Introduction to Taiwan
Taiwan is a stunning island nestled between Japan and Philippines in the western Pacific Ocean. Initially governed by the Republic of China, today its political standing remains disputed largely due to the territorial tug-of-war between the Republic of China and the People’s Republic of China. We’ll spare you the history lesson but these disputes go back hundreds of years. In short, Taiwan was originally home to Taiwanese aborigines of Malay-Polynesian descent and the island was known as Formosa by the West. The Spanish and then Dutch settled here during the 17th century, when ethnic Chinese began dominating the island.
Taiwan ranks as one of the ‘Four Asian Tigers’, along with Hong Kong, Singapore and South Korea, and is one of the biggest Asian manufacturers – it’s true – just look at the tag of your clothing or on the back of your TV. While this means there are some great shopping opportunities in Taiwan, let’s not forget how rich the country is in natural treasures too.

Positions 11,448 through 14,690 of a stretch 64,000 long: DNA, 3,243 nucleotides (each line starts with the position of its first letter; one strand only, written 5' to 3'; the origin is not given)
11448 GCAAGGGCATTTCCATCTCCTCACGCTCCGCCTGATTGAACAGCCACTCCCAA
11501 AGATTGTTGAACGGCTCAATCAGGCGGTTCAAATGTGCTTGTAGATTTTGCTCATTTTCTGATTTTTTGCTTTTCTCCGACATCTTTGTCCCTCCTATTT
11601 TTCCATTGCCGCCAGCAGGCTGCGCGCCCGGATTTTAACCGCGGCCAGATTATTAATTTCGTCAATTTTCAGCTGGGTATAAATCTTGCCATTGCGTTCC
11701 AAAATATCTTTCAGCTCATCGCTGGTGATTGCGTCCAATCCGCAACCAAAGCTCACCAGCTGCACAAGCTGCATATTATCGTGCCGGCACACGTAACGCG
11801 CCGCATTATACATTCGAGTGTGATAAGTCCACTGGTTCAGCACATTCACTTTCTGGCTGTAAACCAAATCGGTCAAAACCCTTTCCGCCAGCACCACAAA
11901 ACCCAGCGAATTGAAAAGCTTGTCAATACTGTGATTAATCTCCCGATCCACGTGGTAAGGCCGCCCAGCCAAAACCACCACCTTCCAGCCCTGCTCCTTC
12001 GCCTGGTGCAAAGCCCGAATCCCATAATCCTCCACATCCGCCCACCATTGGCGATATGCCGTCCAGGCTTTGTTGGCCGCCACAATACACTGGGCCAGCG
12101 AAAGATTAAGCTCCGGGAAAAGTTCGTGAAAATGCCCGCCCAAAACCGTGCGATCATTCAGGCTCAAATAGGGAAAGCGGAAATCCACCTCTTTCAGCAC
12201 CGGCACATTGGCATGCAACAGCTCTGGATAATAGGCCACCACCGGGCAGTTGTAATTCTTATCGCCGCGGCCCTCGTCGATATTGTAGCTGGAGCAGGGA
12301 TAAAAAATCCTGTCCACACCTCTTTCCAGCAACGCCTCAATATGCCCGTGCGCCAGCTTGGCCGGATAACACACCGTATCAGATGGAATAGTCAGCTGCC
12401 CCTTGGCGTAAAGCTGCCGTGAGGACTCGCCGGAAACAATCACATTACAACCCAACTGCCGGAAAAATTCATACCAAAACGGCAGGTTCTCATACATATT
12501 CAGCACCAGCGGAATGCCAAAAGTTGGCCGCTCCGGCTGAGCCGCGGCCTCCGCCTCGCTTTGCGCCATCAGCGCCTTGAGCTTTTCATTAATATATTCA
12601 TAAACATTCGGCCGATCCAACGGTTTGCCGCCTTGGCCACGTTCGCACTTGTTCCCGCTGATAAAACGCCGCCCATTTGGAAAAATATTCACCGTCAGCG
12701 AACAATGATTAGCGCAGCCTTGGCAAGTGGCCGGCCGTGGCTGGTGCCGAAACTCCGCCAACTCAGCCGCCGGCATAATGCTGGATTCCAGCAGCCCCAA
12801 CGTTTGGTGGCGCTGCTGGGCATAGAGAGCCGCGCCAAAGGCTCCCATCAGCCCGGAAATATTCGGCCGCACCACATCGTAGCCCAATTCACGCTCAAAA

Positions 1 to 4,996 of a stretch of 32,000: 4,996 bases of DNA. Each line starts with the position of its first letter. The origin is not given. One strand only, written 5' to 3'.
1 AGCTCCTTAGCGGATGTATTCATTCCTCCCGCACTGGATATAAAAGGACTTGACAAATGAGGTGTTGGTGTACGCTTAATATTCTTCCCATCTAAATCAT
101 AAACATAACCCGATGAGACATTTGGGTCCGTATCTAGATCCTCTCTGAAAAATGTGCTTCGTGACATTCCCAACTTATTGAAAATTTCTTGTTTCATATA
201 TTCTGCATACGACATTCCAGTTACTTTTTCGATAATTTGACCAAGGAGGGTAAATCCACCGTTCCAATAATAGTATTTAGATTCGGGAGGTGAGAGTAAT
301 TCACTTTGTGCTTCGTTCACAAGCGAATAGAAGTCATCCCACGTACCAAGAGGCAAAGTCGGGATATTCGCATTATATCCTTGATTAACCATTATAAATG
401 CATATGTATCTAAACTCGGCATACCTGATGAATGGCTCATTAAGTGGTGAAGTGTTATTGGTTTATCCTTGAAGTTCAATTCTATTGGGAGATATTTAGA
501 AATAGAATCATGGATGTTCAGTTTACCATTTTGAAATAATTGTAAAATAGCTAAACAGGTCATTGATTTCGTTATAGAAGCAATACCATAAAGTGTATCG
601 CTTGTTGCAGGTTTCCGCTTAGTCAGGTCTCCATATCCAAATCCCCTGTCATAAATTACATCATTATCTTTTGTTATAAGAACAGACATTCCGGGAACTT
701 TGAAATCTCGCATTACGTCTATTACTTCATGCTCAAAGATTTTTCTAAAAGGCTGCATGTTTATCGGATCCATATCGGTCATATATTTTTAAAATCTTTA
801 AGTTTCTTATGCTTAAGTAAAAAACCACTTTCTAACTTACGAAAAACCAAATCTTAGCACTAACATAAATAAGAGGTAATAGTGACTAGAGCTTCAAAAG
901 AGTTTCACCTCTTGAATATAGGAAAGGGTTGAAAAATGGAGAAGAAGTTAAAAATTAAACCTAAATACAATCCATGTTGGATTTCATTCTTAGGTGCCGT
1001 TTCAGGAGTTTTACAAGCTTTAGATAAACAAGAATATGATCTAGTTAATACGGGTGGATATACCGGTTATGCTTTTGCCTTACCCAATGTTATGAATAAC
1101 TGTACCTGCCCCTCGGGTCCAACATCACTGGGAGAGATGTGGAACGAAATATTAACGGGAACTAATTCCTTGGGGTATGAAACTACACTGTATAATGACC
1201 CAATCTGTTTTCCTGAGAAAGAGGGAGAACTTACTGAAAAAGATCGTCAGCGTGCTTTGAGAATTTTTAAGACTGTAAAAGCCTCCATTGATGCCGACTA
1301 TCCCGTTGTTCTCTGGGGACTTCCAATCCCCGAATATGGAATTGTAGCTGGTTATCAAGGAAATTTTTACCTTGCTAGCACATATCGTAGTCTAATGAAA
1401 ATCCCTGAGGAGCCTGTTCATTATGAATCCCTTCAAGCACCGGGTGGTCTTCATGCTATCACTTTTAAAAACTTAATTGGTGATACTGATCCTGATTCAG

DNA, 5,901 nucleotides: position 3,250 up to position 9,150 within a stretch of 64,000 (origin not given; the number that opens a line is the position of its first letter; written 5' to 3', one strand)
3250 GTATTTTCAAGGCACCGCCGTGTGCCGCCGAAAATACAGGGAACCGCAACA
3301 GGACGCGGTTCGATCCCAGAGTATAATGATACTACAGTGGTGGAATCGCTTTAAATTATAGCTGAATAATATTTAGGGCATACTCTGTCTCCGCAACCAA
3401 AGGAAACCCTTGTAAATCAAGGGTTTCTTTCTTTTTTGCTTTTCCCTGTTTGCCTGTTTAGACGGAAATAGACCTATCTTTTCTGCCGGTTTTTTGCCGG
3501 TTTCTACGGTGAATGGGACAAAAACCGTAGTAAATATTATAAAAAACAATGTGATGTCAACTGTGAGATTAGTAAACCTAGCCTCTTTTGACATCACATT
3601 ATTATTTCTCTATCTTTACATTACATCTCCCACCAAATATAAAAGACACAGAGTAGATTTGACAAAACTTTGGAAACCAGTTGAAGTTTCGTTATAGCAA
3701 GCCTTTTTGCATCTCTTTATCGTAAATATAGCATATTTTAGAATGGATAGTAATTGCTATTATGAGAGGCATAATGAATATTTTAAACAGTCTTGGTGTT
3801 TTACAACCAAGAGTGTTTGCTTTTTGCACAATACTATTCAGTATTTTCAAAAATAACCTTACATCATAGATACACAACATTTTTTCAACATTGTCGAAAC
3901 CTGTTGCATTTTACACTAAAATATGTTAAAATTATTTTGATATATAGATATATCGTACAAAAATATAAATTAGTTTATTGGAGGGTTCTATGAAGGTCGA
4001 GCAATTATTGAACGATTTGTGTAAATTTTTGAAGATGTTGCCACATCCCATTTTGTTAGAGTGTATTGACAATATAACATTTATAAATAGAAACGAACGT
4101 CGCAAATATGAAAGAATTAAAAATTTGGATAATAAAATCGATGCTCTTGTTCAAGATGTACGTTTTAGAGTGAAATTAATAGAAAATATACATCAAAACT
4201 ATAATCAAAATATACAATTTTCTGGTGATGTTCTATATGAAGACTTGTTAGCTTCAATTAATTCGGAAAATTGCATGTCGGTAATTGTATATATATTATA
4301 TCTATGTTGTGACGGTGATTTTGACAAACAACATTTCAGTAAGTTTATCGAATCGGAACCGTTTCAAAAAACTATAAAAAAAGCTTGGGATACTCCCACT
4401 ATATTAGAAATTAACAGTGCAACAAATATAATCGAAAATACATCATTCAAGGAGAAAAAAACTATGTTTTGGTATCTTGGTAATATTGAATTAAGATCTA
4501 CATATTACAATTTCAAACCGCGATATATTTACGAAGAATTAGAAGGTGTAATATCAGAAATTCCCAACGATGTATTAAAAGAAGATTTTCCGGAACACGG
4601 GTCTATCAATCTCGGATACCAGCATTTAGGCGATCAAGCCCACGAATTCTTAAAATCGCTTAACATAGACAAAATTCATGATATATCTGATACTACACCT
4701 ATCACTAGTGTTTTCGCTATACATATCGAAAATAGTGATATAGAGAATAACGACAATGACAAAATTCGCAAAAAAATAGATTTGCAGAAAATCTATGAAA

Taiwan lies on the western edge of the Pacific ‘Rim of Fire’ - ongoing tectonic movements that have resulted in majestic peaks and rolling hills, famous surfing breaks and the nation’s beloved hot springs. Taiwan's tropical and subtropical climate lends itself to pleasant weather almost all year round. Home to over 18,400 species of wildlife including the rare landlocked salmon, Formosan rock monkey and Formosan black bear, there is much to see, do and explore in Taiwan.
If you’re after a holiday for the mind, body and spirit, in Taiwan, yoga, meditation and various medicinal practices are on offer on this bountiful island – helping you to reach physical and mental balance the Oriental way. Taiwan is also known for its healing hot springs. With more than 100 hot spring areas all over the island, there are ample places to recharge and rejuvenate in uplifting mineral waters.